PoreLab lecture with Dr. Oshri Borgman on May 22nd

Welcome to the next PoreLab lecture!

Who: Dr. Oshri Borgman from the MIGAL – Galilee Research Institute, Israel. Dr. Oshri Borgman is the group leader of  ‘Flow and Transport in Porous Media’ at the institute. He is a researcher in environmental hydrology and soil science, mainly interested in fundamental processes and mechanisms controlling water flow and solute transport and mixing in environmental porous media

When: Wednesday May 22n at 13:00 CEST (Norway time).

Where:  Dr. Oshri Borgman will give an in-person talk in Kelvin room (PoreLab Oslo). The talk will also be streamed in the common room (PoreLab Trondheim). From anywhere else, you will be able to join via the following Zoom link:

Title: Solute mixing in heterogeneous and variably saturated porous media: flow patterns, mixing rates, and reaction rates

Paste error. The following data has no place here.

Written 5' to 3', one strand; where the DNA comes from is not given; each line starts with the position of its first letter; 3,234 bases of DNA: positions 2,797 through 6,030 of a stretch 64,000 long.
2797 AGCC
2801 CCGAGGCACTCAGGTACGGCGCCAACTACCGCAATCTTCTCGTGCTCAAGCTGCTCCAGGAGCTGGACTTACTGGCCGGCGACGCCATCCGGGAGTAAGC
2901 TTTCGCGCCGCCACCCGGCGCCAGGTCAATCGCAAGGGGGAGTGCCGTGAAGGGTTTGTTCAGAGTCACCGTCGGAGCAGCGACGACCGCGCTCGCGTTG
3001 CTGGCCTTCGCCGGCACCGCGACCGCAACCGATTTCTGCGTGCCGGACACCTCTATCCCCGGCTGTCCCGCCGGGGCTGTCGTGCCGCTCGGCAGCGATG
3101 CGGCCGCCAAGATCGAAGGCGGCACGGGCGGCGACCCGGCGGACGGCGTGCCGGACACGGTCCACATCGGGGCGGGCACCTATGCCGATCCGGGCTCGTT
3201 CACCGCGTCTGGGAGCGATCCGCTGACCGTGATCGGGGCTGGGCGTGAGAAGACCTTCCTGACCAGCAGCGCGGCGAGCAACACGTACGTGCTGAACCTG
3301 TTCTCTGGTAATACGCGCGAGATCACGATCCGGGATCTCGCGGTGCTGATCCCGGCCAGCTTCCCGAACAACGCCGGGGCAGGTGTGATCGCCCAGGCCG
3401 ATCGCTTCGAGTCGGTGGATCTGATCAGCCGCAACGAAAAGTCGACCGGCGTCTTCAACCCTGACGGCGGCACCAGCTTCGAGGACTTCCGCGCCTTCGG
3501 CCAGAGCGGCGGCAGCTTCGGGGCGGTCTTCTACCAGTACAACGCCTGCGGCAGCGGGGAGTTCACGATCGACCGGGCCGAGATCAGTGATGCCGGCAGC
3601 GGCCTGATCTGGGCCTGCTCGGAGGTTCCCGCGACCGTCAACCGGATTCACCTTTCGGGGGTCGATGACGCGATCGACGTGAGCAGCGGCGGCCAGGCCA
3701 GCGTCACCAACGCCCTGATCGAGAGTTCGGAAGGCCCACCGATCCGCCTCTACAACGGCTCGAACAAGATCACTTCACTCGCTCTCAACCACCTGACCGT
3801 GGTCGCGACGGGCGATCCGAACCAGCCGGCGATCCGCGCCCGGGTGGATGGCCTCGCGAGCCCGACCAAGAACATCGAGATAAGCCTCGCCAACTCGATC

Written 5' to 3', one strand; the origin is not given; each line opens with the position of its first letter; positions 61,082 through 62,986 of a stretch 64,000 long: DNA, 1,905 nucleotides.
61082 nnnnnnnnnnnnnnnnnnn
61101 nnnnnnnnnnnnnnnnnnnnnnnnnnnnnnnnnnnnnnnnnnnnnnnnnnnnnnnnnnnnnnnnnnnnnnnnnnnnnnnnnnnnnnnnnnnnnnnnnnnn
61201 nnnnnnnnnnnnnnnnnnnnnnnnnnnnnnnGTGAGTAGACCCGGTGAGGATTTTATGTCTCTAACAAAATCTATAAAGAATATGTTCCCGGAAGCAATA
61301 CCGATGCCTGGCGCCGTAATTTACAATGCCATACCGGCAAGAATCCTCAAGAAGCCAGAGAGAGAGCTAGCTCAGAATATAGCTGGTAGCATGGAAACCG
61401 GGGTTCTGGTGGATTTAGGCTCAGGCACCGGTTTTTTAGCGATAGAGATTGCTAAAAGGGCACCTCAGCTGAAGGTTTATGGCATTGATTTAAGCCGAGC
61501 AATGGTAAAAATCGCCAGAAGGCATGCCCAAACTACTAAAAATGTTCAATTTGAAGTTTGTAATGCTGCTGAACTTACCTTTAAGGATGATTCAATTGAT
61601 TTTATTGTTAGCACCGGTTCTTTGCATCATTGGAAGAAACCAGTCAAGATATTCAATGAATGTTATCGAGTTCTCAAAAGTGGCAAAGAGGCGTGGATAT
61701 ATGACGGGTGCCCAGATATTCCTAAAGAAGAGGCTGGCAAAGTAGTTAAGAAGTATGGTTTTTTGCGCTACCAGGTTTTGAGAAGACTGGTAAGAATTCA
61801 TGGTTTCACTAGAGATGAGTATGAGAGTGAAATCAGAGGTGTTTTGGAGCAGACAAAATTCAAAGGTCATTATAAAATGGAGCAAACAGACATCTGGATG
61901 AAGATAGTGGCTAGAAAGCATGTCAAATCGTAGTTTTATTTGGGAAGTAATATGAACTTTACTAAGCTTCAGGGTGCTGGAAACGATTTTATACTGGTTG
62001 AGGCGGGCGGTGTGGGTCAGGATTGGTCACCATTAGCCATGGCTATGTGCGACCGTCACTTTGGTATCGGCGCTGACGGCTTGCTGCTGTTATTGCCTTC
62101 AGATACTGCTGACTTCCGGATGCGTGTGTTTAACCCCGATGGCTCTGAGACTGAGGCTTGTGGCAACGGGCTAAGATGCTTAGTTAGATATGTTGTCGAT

Abstract: Solute transport and mixing phenomena in porous media are ubiquitous in the environment and impact nutrient and contaminant transport in soils, CO2 sequestration, soil and aquifer remediation, and microbially-mediated nutrient cycling. Solute mixing rates are affected by the porous medium heterogeneity and its saturation degree and can control reaction rates during porous media flow processes. In addition, mixing and reaction rates vary over sub-pore length scales, demanding an experimental approach and a modeling framework to resolve microscopic length scales. Our goal is to study the impact of structural heterogeneity on solute mixing and reactions in variably saturated porous media. Our transparent porous media flow cells enable direct visualization of solute transport processes and detailed quantification of solute concentrations and their gradients. Increasing the degree of heterogeneity by introducing spatial correlation to the porous medium structure leads to fewer and larger air clusters under unsaturated flow conditions. In addition, a larger spatial correlation leads to lower mixing and reaction rates under saturated and unsaturated flow conditions. We suggest that competition between mixing processes at different length scales controls these phenomena